Sorry for the delay in replying, been traveling home
The Spark is alot more complicated than the arduino.. they have lots and lots of code to make everything easy for us, as they need to interface a couple of very complicated chips the STM32 and the CC3000. The web IDE does a really good job at hiding all that from us, much like the arduino program does for the arduino.
When you type your code in the Web IDE, spark build it compiles it into a 'bin' file. then it connects through the web to your core and says "hey i have a new 'bin' file for you, here it is" and sends it wirelessly which is about as easy as it gets.
The CLI has advantages too.. is quick and simple, with just a few words you can re-flash your core. When you use the CLI its also sending a bin file to the spark core, thats a binary file and just lots and lots of 1's and 0's. some of the bin files are known by the CLI... like tinker, so you can just put
spark flash 0123456789ABCDEFGHI tinker
and it will know what bin file to flash to your spark core, still wirelessly too. or you could put --usb at the end and do it through USB, which as I'm sure you know dfu-util comes in to it all.
If you create a folder on your PC.. c:\spark and copy the dfu-util files into it (4 of them in the win32 folder of the zip file, if you run windows) then you can copy your bin file into there and run the CLI from that folder. The bin file you can get from the Web IDE look for the cloud next to your 'current app' or you can specify a folder on your computer to compile using
spark compile my_project_folder --saveTo firmware.bin
this will give you the bin file to flash (called firmware.bin) This is where the CLI is best, its easier to compile a folder of files this way instead of adding each one individually to the web IDE.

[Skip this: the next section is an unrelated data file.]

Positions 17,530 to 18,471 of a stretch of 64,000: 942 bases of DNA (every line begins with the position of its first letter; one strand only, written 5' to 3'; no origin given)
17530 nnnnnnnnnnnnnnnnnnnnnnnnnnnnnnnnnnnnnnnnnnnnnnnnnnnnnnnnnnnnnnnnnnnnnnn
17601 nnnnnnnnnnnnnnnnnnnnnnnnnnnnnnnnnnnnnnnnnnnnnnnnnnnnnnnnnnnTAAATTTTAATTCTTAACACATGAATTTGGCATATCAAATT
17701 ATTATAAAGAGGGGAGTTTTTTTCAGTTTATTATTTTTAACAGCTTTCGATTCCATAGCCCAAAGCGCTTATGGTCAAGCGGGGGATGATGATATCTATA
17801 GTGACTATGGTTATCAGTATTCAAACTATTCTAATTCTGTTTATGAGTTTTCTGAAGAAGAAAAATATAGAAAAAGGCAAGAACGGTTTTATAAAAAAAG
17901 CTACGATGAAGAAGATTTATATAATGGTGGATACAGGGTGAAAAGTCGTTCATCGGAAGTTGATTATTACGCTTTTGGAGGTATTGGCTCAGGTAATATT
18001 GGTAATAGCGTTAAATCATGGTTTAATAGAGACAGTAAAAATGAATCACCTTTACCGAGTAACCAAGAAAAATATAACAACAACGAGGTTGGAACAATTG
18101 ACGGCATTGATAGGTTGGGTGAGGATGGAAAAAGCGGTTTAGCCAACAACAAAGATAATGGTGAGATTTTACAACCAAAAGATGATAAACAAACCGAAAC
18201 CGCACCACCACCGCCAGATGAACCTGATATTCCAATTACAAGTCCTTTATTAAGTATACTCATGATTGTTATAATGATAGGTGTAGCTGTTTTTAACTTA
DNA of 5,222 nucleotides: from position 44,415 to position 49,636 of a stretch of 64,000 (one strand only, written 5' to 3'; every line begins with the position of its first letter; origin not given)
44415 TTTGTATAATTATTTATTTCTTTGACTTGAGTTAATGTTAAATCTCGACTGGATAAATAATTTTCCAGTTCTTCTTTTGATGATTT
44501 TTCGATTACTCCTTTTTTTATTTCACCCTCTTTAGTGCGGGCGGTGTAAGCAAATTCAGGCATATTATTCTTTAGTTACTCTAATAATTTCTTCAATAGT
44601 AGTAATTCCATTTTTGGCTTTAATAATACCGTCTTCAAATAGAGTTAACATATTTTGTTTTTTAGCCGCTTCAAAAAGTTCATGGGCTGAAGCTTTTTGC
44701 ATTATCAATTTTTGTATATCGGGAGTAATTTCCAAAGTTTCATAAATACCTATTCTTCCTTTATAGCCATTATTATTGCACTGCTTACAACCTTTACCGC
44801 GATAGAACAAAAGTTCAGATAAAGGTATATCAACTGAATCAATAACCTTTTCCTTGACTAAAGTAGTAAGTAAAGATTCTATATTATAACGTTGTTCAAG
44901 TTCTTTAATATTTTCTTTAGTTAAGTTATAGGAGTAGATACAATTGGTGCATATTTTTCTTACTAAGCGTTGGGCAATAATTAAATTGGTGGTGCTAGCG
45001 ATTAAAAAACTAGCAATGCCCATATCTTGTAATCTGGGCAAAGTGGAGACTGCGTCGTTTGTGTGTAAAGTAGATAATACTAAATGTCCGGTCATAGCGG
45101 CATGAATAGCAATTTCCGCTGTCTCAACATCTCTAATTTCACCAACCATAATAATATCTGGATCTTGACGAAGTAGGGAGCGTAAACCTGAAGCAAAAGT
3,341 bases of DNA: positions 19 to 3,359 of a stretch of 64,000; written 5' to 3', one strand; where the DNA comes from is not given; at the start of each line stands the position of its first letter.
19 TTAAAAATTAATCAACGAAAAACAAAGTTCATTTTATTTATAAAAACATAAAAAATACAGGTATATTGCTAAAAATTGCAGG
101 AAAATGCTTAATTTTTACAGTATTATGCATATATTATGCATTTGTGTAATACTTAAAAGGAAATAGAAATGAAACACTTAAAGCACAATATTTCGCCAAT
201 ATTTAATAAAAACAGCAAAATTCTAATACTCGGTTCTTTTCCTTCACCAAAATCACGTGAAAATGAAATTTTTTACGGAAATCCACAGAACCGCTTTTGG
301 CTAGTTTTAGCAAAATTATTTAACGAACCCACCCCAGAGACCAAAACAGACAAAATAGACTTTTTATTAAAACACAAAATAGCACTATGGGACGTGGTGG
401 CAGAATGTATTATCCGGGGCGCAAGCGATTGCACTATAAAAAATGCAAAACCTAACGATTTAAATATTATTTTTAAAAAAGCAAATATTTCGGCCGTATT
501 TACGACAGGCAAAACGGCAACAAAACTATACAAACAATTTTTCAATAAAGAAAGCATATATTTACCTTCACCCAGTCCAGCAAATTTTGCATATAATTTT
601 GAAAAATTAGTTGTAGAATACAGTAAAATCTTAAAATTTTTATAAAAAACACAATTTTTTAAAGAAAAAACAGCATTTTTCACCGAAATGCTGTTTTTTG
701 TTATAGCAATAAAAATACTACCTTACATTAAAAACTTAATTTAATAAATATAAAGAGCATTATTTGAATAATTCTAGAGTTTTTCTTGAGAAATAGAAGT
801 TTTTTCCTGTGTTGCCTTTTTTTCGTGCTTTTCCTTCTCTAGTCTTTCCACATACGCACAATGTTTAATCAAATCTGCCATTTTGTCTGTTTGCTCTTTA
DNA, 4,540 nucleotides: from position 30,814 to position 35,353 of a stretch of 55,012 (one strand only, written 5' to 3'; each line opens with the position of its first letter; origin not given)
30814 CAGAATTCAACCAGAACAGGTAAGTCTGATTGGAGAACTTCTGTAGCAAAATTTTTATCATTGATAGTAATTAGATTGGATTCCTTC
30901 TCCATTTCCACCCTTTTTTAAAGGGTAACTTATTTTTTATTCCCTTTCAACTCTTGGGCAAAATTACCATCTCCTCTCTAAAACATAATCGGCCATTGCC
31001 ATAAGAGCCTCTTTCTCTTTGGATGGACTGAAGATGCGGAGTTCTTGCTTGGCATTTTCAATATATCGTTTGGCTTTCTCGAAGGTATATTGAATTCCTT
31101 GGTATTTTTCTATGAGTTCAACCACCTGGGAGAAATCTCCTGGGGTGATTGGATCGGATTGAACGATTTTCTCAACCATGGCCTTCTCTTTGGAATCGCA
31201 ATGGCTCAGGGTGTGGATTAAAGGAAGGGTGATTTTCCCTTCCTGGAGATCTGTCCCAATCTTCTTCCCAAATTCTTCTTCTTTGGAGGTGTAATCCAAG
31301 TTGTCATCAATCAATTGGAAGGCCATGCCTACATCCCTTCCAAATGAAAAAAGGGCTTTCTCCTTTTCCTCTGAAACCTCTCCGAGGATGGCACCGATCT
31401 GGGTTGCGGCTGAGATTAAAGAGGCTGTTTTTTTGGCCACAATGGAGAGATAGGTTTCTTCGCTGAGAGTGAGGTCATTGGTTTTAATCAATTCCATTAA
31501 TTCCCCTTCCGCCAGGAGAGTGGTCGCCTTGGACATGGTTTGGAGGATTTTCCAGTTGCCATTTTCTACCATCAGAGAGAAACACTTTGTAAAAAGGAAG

personally I'm really liking netbeans, once its set up and you know how to add libraries its easy and alot quicker flashing through USB. it has some good tracing things too... when you right click you can select 'go to declaration' and see what the function is expecting to receive. and it also highlights bad code as you write it.. its kind of compiling and highlighting errors as you go so to speak. plus its all done offline, which is great because where i work the internet sucks and i cant make the online build work!
to make using the dfu-util easier you can add "path variables" that means you can use the CLI from any folder on your computer without needing to have the dfu files in that particular folder. for example if you have 3 or 4 projects in 3 or 4 different folders you would probably need to add the dfu files to each folder..
What OS are you running? we can guide you through it step by step